Патент USA US2122401код для вставки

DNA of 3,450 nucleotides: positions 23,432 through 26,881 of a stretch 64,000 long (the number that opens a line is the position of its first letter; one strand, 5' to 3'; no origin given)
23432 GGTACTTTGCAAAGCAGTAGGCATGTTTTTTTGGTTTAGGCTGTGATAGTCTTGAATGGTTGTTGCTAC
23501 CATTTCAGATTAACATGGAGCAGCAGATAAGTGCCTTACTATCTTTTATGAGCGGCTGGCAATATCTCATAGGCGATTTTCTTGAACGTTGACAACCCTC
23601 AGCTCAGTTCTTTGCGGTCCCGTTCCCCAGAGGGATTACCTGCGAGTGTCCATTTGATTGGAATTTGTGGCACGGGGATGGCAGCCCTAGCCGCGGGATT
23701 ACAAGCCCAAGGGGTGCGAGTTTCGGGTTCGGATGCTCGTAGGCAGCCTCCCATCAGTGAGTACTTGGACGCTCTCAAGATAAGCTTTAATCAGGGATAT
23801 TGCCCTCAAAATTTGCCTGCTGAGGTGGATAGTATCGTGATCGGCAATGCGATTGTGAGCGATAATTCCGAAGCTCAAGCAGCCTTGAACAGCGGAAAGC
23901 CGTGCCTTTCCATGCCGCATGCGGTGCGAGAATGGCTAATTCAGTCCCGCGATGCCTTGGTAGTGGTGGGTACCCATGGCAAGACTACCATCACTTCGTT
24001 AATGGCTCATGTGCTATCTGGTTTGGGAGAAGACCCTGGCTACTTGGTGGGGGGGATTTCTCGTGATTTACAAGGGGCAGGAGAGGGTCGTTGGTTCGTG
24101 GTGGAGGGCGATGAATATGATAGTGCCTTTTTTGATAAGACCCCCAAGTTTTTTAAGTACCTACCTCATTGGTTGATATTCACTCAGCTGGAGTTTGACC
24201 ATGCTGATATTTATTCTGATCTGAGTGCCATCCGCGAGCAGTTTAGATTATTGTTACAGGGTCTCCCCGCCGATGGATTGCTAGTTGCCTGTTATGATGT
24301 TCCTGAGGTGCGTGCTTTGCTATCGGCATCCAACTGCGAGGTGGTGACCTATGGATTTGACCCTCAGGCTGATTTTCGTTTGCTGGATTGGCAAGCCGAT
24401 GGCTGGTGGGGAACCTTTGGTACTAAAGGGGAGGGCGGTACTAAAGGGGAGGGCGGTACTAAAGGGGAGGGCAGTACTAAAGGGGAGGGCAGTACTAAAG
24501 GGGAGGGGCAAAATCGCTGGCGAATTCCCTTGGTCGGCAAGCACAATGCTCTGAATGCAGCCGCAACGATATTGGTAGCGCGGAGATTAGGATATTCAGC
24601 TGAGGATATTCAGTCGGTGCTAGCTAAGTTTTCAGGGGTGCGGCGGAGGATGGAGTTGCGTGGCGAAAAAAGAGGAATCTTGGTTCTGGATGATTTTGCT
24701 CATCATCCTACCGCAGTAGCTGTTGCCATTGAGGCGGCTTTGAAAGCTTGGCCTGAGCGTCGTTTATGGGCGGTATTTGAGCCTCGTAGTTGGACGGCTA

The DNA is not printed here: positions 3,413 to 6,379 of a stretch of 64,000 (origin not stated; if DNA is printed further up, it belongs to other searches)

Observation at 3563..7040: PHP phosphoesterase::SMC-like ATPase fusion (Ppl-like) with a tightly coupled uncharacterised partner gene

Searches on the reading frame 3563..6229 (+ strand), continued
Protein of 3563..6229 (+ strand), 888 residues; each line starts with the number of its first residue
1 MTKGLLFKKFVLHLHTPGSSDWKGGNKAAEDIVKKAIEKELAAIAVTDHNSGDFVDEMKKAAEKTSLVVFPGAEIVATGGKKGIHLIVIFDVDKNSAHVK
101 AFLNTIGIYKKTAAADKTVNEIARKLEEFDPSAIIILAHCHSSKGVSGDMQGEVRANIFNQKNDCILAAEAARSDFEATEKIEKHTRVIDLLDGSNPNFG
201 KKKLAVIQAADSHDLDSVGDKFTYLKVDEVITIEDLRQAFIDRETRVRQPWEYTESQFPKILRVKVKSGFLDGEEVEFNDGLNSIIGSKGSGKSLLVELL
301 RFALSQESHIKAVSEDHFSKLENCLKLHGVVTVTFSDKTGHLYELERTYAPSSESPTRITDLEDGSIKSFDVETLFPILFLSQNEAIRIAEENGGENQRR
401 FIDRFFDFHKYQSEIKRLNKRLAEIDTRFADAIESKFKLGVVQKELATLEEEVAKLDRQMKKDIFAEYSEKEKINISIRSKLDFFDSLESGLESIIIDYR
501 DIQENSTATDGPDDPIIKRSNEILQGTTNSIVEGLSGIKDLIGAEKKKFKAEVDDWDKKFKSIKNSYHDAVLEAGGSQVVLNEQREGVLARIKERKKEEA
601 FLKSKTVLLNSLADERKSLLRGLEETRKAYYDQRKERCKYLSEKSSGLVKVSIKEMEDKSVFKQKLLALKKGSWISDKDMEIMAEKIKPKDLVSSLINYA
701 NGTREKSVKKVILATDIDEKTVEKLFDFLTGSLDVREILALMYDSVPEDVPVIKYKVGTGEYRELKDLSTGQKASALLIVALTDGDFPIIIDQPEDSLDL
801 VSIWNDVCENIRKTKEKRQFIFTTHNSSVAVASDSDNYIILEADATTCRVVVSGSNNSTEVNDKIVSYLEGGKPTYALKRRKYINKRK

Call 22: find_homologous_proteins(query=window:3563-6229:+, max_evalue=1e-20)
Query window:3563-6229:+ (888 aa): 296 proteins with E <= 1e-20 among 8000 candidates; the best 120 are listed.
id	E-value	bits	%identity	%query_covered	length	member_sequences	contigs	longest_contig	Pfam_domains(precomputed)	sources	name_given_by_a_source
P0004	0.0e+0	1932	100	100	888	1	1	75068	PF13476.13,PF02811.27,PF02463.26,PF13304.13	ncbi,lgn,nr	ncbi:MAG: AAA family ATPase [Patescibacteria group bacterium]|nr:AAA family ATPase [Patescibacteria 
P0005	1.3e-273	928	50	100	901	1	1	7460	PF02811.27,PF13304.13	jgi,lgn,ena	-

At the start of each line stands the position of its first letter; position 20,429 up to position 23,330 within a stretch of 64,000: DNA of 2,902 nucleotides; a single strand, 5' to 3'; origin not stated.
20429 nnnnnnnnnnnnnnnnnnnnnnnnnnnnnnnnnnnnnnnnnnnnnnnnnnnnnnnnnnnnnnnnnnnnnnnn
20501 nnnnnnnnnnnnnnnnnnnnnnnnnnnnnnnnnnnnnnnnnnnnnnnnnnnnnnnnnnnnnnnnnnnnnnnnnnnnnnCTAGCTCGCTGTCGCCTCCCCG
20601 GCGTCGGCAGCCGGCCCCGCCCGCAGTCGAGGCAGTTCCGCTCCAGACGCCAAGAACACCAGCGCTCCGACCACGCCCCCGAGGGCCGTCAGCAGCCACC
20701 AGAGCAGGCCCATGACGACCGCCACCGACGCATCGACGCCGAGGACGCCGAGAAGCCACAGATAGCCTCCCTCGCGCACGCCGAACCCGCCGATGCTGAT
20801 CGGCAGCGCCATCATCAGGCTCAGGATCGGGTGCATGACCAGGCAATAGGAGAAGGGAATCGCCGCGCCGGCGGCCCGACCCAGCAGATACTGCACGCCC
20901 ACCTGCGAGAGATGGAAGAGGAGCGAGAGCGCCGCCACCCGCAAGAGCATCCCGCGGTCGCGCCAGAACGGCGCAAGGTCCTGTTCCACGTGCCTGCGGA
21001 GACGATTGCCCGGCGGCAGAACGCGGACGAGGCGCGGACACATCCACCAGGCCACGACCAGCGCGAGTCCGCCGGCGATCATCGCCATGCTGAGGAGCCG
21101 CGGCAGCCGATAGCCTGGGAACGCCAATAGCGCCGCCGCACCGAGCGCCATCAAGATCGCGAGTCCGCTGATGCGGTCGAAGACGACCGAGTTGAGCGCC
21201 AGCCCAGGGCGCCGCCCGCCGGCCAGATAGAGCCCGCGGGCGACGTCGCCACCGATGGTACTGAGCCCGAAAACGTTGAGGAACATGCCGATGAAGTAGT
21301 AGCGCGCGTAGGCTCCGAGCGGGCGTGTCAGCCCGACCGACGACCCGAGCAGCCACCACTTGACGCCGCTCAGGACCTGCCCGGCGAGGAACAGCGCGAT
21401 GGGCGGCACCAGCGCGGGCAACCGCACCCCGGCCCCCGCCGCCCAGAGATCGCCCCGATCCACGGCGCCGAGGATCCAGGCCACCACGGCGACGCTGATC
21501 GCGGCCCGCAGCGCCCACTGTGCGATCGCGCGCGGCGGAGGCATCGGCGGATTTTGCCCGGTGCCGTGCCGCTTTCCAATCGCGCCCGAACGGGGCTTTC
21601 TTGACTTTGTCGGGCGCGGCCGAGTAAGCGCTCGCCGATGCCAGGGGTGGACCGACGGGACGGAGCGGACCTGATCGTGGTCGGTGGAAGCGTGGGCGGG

July 5, 1938. E. H. ARMSTRONG 2,122,401 FREQUENCY CHANGING SYSTEM . Filed Sept. 14, 1935 F/q/ ' Cur/"em Ampli?er _ L/mifer 4 6 Ampli?er . / 2 3 4 , 3g #7 a 9 5 Osc/l/afor Amplifier l2 l9 Ampli?er <—- l0 > // <—_‘ g -_ 2/ 20 22 2 23 —_+ INVENTOR. Edwin H. Armsfronq. ATTORNEYS; 2,122,401 Patented July 5, 1938 UNITED STATES PATENT OFFICE 2,122,401 FREQUENCY CHANGING SYSTEM Edwin H. Armstrong, New York, N. Y. Application September 14, 1935, Serial No. 40,545 3 Claim. (01.‘ 250-38) This invention relates to a method of fre-' which are of the first magnitude. One is the in quency changing somewhat akin to heterodyning put frequency, the other is the local frequency but following different laws of frequency relations. and a third is an image frequency which lies on It is of great value where slight changes in fre-, the opposite side of the local frequency by an 5 quency are required to which the heterodyne method is not well adapted. » The general method of applying the principle of the invention is illustrated by the diagram of Fig. 1. A more desirable arrangement for prac m tical operation is illustrated in the arrangement of Fig. 2. ‘ Referring now to Fig. 1, I represents the input to the system for supplying the current whose fre quency is to be changed. 2 represents an ampli 15 fler for this current and 4 a current limiter.‘ 5 represents an oscillator coupled to the input of the current limiter by the transformer 3. The output of the current limiter is coupled to a tuned circuit 6-4 which is coupled to a device 8 which 21) may be either an ampli?er or a detector as de sired. The output circuit is represented by 9. The operation of the system is as follows. The strength of the currents applied to the current limiter 4 by the oscillator 5 is adjusted to be :5 su?iciently strong to saturate the current limiter. The frequency of the oscillator is set according to the formula F2=2F1—F, where F is the incom ing frequency, F1 is the local frequency and F2' is the desired frequency. The circuit 6-4 is c tuned to the desired frequency F’2 to select it from the various other frequencies which are created in the current limiter. After selection by the system 6—'! the signal may be either amplified or detected at 8 as desired. The operation is strictly linear so long as the amplitude of the incoming frequency is small compared to the amplitude of the local oscillator. The principle of operation is as follows. Since the current limiter is saturated and since the in coming current is small with respect to the local oscillator current, the combination of the two cur rents in the current limiter can produce no change in amplitude of the output current of the current limiter. It does, however, produce by as what _we may call cross modulation a shift in > phase of the output current of the current limiter which occurs at a rate depending on the difference in frequency between the incoming and the local currents. In effect, the combination of the two 0 currents of constant frequency produces in the output circuit of the current limiter a phase modulated current whose rate of phase modula tion is the difference of the two frequencies; hence there appears in the output circuit of the 5 current limiter a series of frequencies, three of amount equal to the difference between the in- 5 coming and local frequencies. This image fre— quency may be made anything that is desired by properly selecting the local frequency. In Fig. 2 a balanced current limiter system is employed that eliminates the local oscillation 10 from the output of the current limiters, which has various practical advantages when the frequency change desired is very slight. In this ‘arrange ment' l0 represents the input or signalling cur rent, ii an ampli?er for that current, l2 a trans- 15 former for applying the signal to the input of the current limiters in push-pull, l3 a transformer for applying the oscillator current to the input of the limiters in push-push. l5—l6 represent the two current limiters and ll-—l8 the primaries 20 of the transformers which couple differentially with the secondaries Ill-20. 2| is a condenser for tuning the secondary circuit to the frequency which it is desired to receive and 22 is an amplify ing or detecting system as is desired. The opera- 25 tion of the system is the same as previously de scribed for‘ Fig. 1 except that on account of the balanced current limiting system l5, IS the only currents of importance which appear in the out put'of the current limiter are the original in 0 coming frequency and the image frequency. The frequency of the local oscillator is eliminated. I claim: ‘ 1. The method of changing the frequency of an alternating current, which consists in provid- 35 ing a second alternating current of greater ampli tude than the first and having a frequency which is the mean value between the frequency of the ?rst-mentioned current and the desired fre quency, simultaneously combining said currents 40 and limiting the amplitudes thereof, and select ing the desired frequency from the current result ing from such simultaneous combining and limiting. ' 2. In combination, a plurality of sources of ‘*5 current differing in frequency, one of said sources being greater in amplitude than the other, a cur rent limiter, means for impressing currents from said sources on the‘ input side of said current 0 limiter, and means connected to the output side of ‘said current limiter for selecting therefrom cur rent of a frequency equal to the algebraic sum of the frequency of the current of greater amph tude and the difference between its frequency 55 242mm, and the frequency oi! the current of lesser amp1i~ tudc. 3. In combination, a. plurality oi’ sources of current diner-in: in frequency, one of said sources being greater in amplitude than the other. a bal anced current limiter, means for supplying cur rent from the lesser source cumulatively to said limiter and for supplying current from said greater source differentially thereto and means connected to the output side of said limiter tor selecting therefrom current 01 a frequency equal to the algebraic sum of the frequency of the greater current and the di?erence between its ire- 5 quency and the frequency of the lesser current. EDWIN H. ARMSTRONG.